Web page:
Arenaviruses are emerging pathogens that are carried by rodents and occasionally transmitted to man with lethal consequences. Our studies focus on Lassa fever virus due to its virulence for human beings. Lassa virus accounts for 300,000 annual infections and thousands deaths in West Africa. The sizeable disease burden and the possibility that LAS virus can be used as a biological warfare agent make a strong case for effective vaccine development. In contrast to the well-studied model of arenavirus pathogenesis in the mouse, the virulence of Lassa fever in man, guinea pigs and non-human primates is directly related to viremia, and less related to immune-mediated pathology. Guinea pigs are a potentially useful model for elucidating the pathogenesis of Lassa virus infection and for vaccine and treatment developments. A close relative of Lassa fever virus, Mopeia virus, is not lethal in guinea pigs and monkeys, and can protect them from Lassa virus challenge. To determine the genetic basis of Lassa virus virulence we made interspecies virus recombinants between Lassa (LAS) and Mopeia (MOP) viruses. We will test the hypothesis that the Lassa L RNA segment is associated with fatal acute disease in experimental animals and that the MOP/LAS reassortant virus consisting of the L RNA of Mopeia and the S RNA of Lassa will be avirulent and will confer effective protection from a lethal Lassa virus challenge.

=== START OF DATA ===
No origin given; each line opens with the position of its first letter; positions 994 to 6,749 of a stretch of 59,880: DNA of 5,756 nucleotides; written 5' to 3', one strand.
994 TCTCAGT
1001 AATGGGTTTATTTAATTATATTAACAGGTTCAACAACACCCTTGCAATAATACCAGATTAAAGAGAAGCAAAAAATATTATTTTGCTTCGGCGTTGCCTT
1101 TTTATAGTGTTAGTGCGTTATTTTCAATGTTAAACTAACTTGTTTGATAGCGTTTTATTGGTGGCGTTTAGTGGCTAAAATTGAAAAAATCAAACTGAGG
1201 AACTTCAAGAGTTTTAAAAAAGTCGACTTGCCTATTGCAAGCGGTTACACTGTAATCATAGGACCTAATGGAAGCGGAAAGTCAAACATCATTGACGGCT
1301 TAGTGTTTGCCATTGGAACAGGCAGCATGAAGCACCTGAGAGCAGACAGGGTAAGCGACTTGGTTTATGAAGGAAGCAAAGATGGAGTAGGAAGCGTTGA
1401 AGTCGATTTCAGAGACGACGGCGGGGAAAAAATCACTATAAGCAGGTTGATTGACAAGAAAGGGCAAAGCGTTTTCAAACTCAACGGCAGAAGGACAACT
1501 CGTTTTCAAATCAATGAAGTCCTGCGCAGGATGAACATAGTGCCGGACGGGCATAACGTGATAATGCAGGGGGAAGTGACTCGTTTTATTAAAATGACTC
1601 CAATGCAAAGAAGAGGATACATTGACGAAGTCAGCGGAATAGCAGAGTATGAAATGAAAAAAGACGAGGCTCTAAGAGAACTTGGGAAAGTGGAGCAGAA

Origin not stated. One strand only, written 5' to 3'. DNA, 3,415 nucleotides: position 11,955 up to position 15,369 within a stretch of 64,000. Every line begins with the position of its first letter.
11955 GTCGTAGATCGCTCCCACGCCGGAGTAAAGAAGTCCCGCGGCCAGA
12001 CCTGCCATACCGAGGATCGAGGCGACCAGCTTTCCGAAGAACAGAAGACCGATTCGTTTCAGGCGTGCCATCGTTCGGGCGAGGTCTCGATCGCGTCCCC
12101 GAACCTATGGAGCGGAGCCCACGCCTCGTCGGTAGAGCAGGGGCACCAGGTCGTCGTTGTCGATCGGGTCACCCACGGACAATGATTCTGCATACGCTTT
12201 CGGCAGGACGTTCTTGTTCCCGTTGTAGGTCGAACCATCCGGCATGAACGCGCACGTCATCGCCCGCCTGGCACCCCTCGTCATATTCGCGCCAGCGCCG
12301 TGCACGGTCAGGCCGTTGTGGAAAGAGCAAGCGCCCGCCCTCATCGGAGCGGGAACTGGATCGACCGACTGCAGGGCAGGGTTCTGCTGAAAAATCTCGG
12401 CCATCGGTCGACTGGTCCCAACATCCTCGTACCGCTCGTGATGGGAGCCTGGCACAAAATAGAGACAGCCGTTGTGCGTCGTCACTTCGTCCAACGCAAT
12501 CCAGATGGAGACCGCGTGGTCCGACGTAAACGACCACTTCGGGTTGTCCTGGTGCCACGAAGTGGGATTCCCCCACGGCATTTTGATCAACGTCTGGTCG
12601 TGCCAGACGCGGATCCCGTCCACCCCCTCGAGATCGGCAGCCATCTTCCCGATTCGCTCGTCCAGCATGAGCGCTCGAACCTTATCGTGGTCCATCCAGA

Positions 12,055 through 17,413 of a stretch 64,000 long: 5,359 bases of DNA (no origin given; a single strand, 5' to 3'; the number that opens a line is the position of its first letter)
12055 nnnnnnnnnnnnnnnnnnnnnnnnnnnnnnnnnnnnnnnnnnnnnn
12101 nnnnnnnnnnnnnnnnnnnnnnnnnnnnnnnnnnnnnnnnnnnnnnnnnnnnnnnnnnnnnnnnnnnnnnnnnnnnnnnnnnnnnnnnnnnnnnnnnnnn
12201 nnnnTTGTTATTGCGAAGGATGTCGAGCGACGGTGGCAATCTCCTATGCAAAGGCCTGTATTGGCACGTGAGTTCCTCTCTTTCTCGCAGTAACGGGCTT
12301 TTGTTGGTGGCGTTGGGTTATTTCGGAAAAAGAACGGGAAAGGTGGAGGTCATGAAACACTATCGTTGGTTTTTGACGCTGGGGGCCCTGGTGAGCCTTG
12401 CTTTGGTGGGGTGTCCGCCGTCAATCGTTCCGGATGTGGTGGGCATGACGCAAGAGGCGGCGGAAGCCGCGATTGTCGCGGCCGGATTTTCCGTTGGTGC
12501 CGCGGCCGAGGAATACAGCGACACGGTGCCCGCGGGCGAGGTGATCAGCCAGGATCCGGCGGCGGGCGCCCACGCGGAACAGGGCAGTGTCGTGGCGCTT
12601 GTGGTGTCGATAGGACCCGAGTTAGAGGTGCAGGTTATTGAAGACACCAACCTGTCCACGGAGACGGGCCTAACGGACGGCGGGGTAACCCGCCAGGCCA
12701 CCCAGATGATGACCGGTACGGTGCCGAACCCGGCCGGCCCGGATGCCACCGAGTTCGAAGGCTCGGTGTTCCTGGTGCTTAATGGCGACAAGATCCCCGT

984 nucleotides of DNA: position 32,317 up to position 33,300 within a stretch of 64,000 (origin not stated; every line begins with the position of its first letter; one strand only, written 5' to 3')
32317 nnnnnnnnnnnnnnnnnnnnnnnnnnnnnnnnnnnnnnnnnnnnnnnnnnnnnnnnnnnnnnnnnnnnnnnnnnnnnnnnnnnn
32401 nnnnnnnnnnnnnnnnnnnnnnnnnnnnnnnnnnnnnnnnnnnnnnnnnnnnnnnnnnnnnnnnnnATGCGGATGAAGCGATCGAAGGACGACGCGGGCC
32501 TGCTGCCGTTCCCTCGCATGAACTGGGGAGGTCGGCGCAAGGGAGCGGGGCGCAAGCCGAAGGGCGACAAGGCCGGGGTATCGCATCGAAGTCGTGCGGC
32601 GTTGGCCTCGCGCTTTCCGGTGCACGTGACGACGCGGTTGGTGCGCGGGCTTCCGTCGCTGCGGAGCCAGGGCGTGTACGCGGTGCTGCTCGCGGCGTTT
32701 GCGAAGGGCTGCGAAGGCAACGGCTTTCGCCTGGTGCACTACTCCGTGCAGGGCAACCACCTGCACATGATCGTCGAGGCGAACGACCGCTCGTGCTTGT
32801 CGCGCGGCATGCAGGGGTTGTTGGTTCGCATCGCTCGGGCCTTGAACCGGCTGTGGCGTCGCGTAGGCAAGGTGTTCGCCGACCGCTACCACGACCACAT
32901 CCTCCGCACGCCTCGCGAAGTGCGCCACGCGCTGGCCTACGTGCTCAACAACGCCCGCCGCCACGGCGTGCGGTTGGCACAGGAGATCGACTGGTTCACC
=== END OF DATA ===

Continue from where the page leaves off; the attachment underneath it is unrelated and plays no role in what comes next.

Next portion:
Our specific aims will be to: 1) compare the virulence of the reassortant MOP/LAS and LAS/MOP viruses with the virulence of the two parental, LAS and MOP viruses; 2) test the ability of the MOP/LAS reassortant to protect guinea pigs from lethal challenge with LAS virus. Virulence and protection will be measured in terms of survival, viremia, viral load in tissues, disturbances in clinical chemistry and hematology. Pro-inflammatory cyto/chemokines, TNF-alpha, IL-1beta, IL-6, and IL-8, will be monitored because clinical and experimental data showed involvement of these factors in LHF pathogenesis. Our long-range goal is to understand LAS virus pathogenesis and to develop effective treatments and vaccines.
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